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Hall Viscosity in Quantum Systems with Discrete Symmetry

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From the stagnant flow of honey to the drag forces on a ball in air, nature provides many examples of viscosity, which dissipates power and slows things down. In some exotic classical and quantum fluids, there are also “Hall” viscosities, components of viscosity that do not dissipate power, instead providing forces transverse to fluid motion. However, the standard approach to hydrodynamics assumes rotational symmetry, which is absent in many electron fluids. In this talk, we examine the non-dissipative Hall viscosity in systems with both discrete symmetry (translational & rotational) and internal degrees of freedom. We first examine the rotational symmetry breaking components of the Hall viscosity in systems with point group symmetry, with a focus on the hydrodynamic implications of the resulting forces. We find that though there are generally six Hall viscosities, there are only three independent contributions to the viscous force density. To compute these coefficients, we develop a framework to consistently define the long-wavelength stress and viscosity tensors for multi-component lattice and continuum systems, emphasizing the importance of internal angular momentum. We conclude by applying our formalism to several example topological systems both on the lattice and in the continuum.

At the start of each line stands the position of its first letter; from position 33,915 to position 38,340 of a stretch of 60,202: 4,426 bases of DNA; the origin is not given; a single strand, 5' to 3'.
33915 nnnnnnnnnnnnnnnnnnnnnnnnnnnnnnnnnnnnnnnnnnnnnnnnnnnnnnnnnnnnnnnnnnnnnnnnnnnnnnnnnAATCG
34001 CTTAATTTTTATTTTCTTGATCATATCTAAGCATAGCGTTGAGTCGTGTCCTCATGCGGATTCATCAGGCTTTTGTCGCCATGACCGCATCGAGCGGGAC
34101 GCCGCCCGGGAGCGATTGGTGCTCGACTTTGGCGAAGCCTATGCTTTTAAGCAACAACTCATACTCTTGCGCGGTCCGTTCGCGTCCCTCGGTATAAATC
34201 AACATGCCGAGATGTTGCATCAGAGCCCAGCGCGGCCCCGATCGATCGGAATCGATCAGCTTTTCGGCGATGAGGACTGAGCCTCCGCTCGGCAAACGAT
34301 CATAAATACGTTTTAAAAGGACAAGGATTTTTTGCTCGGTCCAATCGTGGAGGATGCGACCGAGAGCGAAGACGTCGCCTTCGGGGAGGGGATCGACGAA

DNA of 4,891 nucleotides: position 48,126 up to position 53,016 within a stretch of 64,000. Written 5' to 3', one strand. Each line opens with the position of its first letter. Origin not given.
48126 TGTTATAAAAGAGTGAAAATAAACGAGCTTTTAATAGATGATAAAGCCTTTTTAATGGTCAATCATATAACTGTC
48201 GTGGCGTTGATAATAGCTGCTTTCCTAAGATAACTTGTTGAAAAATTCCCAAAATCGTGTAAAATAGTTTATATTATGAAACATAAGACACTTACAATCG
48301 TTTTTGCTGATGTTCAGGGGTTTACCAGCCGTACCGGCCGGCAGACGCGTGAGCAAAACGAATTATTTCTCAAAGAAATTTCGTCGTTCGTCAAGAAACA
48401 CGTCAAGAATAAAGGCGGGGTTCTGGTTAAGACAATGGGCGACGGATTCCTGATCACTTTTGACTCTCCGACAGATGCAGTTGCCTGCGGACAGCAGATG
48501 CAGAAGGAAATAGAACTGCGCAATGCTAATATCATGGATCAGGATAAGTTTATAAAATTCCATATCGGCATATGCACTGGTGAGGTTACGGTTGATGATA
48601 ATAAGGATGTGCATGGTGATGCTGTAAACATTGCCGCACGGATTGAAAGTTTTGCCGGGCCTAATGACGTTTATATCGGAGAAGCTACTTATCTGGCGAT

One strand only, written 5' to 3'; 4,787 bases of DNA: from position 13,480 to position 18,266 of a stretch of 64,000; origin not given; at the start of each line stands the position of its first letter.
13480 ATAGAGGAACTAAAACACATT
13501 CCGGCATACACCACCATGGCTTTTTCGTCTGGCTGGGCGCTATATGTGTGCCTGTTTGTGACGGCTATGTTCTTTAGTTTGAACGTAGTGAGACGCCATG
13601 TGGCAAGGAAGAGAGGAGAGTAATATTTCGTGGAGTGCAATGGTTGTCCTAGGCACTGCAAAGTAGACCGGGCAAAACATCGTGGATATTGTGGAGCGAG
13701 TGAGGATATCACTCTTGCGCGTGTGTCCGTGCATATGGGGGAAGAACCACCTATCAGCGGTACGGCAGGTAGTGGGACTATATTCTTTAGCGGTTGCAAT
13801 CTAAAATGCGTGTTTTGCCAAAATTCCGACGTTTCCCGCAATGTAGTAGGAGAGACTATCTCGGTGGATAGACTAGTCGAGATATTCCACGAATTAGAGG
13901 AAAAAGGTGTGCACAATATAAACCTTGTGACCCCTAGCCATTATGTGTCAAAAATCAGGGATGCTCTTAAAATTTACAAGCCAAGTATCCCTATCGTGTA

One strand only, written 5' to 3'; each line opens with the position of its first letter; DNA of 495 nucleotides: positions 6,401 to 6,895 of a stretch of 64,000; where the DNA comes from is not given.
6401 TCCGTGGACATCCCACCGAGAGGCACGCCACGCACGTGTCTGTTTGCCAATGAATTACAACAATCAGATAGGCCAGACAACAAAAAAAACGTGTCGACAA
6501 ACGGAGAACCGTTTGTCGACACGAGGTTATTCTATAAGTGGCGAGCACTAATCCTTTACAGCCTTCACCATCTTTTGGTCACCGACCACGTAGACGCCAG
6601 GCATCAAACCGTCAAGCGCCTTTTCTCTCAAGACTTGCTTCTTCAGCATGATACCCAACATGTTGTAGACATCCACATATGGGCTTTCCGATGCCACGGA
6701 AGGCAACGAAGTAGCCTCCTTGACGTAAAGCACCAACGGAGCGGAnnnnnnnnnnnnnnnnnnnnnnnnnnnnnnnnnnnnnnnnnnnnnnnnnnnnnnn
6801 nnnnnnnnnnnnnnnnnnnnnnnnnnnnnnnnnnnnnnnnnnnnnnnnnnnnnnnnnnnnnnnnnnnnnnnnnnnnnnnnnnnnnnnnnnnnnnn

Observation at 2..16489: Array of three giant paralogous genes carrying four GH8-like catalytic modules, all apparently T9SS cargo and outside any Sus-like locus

This talk is part of the Theory of Condensed Matter series.

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